The first question many researchers are likely to ask about free listing is, "How many informants do I need?" The best answer is that it depends on the coherence of the domain. As Borgatti (1998) notes, a single informant would do if everyone agreed on the contents of the entire domain. Since few domains are this coherent, the best strategy is to keep track of how the frequency distribution of terms changes as new informants are added.
For instance, suppose we want to collect free lists on "things you take to the beach." We would want to monitor the number and relative order of items listed as the number of informants increased. If few new terms were added and the relative order of items didn't change from 10 to 15 and again from 15 to 20 informants, it would be safe to assume that 20 is an adequate sample size for this domain. For most coherent domains, it turns out that 20 to 30 informants are in fact sufficient (Weller and Romney 1988). But there is no substitute for determining sample size by monitoring the stability of the domain as the number of informants increases.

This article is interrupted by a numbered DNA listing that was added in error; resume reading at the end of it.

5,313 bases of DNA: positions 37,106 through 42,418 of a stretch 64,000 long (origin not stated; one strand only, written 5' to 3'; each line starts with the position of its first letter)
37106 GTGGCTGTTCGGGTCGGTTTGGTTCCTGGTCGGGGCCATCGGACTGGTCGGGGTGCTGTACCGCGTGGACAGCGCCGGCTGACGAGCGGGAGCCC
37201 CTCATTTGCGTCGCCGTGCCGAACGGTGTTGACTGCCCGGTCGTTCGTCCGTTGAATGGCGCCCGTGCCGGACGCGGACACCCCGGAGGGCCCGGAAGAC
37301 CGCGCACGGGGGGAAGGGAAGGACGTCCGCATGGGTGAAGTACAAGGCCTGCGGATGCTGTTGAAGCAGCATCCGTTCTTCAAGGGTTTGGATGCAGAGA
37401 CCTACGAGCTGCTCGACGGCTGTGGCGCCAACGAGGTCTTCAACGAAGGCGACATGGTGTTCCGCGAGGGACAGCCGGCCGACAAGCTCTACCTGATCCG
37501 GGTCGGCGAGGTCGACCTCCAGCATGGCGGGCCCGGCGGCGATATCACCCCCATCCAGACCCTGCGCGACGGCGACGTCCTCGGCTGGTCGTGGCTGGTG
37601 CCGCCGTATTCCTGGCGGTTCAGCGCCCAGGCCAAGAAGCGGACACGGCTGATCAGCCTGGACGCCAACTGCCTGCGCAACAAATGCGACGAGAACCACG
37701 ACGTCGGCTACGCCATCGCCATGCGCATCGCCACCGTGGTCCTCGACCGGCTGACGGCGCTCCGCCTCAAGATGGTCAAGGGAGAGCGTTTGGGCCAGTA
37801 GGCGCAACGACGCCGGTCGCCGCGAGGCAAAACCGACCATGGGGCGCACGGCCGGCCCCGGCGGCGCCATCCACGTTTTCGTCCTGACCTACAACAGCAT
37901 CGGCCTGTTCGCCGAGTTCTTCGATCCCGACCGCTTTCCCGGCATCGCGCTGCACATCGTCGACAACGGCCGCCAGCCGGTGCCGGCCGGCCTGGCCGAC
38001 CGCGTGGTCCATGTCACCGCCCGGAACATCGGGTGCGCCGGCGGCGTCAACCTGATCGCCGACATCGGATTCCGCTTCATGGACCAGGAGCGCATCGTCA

The most important result from free listing is the frequency with which each term is mentioned across all informants. For most domains, one of the first things to notice from the frequency results is that many of the items are listed only once. There appears to be a sort of core-periphery structure to most domains, so that a small set of core items will be mentioned by most informants, while a much larger set of peripheral items will be listed by only a single informant.
My own research on the domain of ethnic categories in the US, for example, produced a total of 100 terms. Only nine terms were listed by at least 10 of the 35 respondents; 66 terms were listed by a single informant. The balance between core and periphery terms in any given domain depends on the domain's coherence, but it is generally true that a large proportion of the terms mentioned in a free list exercise are idiosyncratic.
For purposes of defining the domain, it is important to exclude these terms, since, by definition, cultural domains are shared. It usually makes sense also to exclude terms that are listed by only a few informants. One approach to reducing the number of items in a domain is to look for a natural break in the frequency distribution. Such a break might reflect the boundary between terms that belong to the culturally shared domain and terms that are idiosyncratic.